“Suspense and uncertainty now hang over the U.S. Senate race, where Kyrsten Sinema (D) and Martha McSally (R) are locked in a race separated by just 2,106 votes,” the Arizona Republic reports. “The updated results, updated at 5 p.m. Thursday, was the first time since election night that the results were substantively updated.”
“A three-judge panel of the U.S. Court of Appeals for the 9th Circuit ruled Thursday that the Trump administration relied on faulty legal reasoning in trying to end the Obama-era program allowing some immigrants brought to the country illegally as children to gain legal status,” the Washington Post reports.
“The decision, echoing other courts, virtually ensures that the question will end up before the Supreme Court.”
"Those concerned with the integrity of the investigation need to be on guard for these types of more subtle obstructions, which are far more plausible than grosser efforts," writes @RosenzweigP: https://t.co/2gAidHuvv8
— The Atlantic (@TheAtlantic) November 8, 2018
“Rep. Beto O’Rourke’s closer-than-expected loss Tuesday has fueled optimism among his friends and allies — as well as Democratic admirers across the country — that he will run for the 2020 Democratic presidential nomination,” CNN reports.
“O’Rourke huddled with senior campaign aides Wednesday in El Paso, but offered them no indication of future political plans — saying he first planned to spend time at home with his family after nearly two years on the road and process the election’s results before weighing what comes next.”
“Another source described having ‘very initial discussions’ with O’Rourke in recent weeks about the prospect of a 2020 bid and what it would take to scale a Senate campaign that operated largely on the candidate’s own gut, without pollsters or a massive team of consultants, up to the national level. But the source said it’s too early for O’Rourke to have made any decisions.”
Jonathan Swan: “Sources with direct knowledge say that since the earliest days of his presidency, Trump has mused about revoking press credentials for reporters who infuriate him. But press staff have often successfully counseled him against doing so, telling him it would only elevate the reporter involved and would result in damaging stories about him cracking down on press freedom.”
“Yesterday, Trump went ahead and did it anyway, with Sarah Sanders announcing that the White House had removed the ‘hard pass’ of CNN’s Jim Acosta, who had tangled with Trump at his midday press conference.”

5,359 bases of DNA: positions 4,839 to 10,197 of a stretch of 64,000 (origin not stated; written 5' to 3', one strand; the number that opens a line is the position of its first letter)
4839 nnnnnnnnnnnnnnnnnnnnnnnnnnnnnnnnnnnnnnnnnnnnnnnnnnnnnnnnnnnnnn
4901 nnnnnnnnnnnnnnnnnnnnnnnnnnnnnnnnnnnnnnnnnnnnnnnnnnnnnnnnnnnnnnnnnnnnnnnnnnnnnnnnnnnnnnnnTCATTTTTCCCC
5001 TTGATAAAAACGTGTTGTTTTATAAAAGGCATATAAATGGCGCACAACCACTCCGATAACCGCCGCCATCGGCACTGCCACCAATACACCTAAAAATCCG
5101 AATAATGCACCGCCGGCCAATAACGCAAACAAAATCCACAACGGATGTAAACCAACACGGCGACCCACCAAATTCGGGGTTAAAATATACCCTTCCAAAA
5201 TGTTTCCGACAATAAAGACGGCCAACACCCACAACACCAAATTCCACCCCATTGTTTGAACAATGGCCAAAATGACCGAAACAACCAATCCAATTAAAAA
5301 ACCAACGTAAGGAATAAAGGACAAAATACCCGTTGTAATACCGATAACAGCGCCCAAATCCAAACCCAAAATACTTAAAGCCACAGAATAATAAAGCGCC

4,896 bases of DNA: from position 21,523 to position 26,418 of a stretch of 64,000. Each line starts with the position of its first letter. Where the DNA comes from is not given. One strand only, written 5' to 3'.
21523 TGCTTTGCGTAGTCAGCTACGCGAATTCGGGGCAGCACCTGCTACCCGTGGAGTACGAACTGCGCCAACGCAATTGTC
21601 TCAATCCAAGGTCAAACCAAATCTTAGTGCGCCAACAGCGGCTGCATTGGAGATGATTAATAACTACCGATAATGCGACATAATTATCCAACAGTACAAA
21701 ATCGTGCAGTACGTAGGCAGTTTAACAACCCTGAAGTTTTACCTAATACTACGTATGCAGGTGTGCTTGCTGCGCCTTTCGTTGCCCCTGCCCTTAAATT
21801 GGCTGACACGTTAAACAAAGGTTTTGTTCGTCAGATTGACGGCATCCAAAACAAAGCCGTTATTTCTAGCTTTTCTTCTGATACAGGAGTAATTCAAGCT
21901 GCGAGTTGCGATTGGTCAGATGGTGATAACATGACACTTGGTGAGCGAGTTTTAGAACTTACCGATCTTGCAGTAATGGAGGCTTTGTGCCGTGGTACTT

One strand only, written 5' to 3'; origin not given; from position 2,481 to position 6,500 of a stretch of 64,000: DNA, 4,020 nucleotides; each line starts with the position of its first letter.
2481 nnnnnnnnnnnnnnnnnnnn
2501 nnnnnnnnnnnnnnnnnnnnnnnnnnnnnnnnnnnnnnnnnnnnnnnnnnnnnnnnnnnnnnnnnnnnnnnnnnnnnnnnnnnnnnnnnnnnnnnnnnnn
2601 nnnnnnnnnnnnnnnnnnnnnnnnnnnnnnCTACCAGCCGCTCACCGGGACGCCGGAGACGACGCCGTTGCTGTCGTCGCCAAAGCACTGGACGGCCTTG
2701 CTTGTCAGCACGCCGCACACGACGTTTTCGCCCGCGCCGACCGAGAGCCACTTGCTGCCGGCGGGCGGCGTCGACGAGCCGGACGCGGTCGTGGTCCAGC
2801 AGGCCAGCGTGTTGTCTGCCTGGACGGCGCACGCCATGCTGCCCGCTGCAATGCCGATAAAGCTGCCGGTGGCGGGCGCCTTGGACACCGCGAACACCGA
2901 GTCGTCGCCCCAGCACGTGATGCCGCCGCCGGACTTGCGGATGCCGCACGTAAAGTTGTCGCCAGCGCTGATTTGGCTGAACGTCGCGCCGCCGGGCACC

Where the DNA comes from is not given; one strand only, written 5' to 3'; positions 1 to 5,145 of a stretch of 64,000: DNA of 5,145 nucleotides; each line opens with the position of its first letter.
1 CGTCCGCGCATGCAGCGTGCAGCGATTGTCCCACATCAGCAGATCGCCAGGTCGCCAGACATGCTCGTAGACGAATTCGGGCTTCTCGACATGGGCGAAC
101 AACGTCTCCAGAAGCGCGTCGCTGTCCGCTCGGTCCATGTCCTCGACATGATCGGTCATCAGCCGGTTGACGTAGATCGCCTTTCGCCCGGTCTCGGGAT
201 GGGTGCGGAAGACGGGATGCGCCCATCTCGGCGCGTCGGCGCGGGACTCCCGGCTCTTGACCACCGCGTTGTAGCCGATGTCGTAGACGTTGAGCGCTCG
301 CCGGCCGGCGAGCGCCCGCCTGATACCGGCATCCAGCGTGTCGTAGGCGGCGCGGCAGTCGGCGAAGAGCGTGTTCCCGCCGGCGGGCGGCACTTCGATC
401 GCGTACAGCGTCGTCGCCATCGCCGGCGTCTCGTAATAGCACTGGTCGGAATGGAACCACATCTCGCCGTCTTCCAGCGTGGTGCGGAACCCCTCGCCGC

“The reaction from White House reporters made it clear that a new line had been crossed.”
As Brian Kemp declares victory, Stacey Abrams says counting every vote is crucial to ensuring election integrity in Georgia. https://t.co/16fRF55Hyg
— Vox (@voxdotcom) November 8, 2018
Former New Jersey Gov. Chris Christie (R) is being considered to replace Jeff Sessions as attorney general, two sources familiar with the matter tell CBS News.
“No decisions are expected soon, and the list of those being considered — which also includes Rudy Giuliani, outgoing Florida Attorney General Pam Bondi, and former Attorney General William Barr, who served under President George H. W. Bush — is likely to grow in the coming days.
White House press secretary Sarah Huckabee Sanders stood by her tweet of an apparently doctored video of CNN’s Jim Acosta, manipulated to make it appear that he got physical with a White House press intern.
“The question is: did the reporter make contact or not?,” Sanders said in a statement Thursday. “The video is clear, he did. We stand by our statement.”
The video appears to be taken from fringe far-right website InfoWars to make it look like Acosta chopped down on the intern’s arm. In reality, she reached into his personal space repeatedly to grab his microphone, which he held onto as he tried to get President Donald Trump to answer his question.
The White House has used the fabricated physical altercation as grounds to revoke Acosta’s press pass, a move that reporters of all stripes and ideologies have condemned.
It’s still unclear what Whitaker’s appointment as acting attorney general means for the Russia investigation, but he could exacerbate a constitutional crisis. https://t.co/w5jCl4rZHe
— Washington Monthly (@washmonthly) November 8, 2018
Harvard’s Institute of Politics reports that approximately 31% of young people aged 18 to 29 turned out to vote in the 2018 midterm elections, an extraordinary increase over the 2014 elections and the highest rate of turnout in at least 25 years.
Cornered and raging, Trump begins his coverup. Here’s how Democrats can respond. https://t.co/CrkAVxFYMC
— Josh Chafetz (@joshchafetz) November 8, 2018
Supreme Court Justice Ruth Bader Ginsburg admitted to the hospital early this morning after falling in her office last night and fracturing three ribs, the Washington Post reports. She is at the hospital for observation and treatment.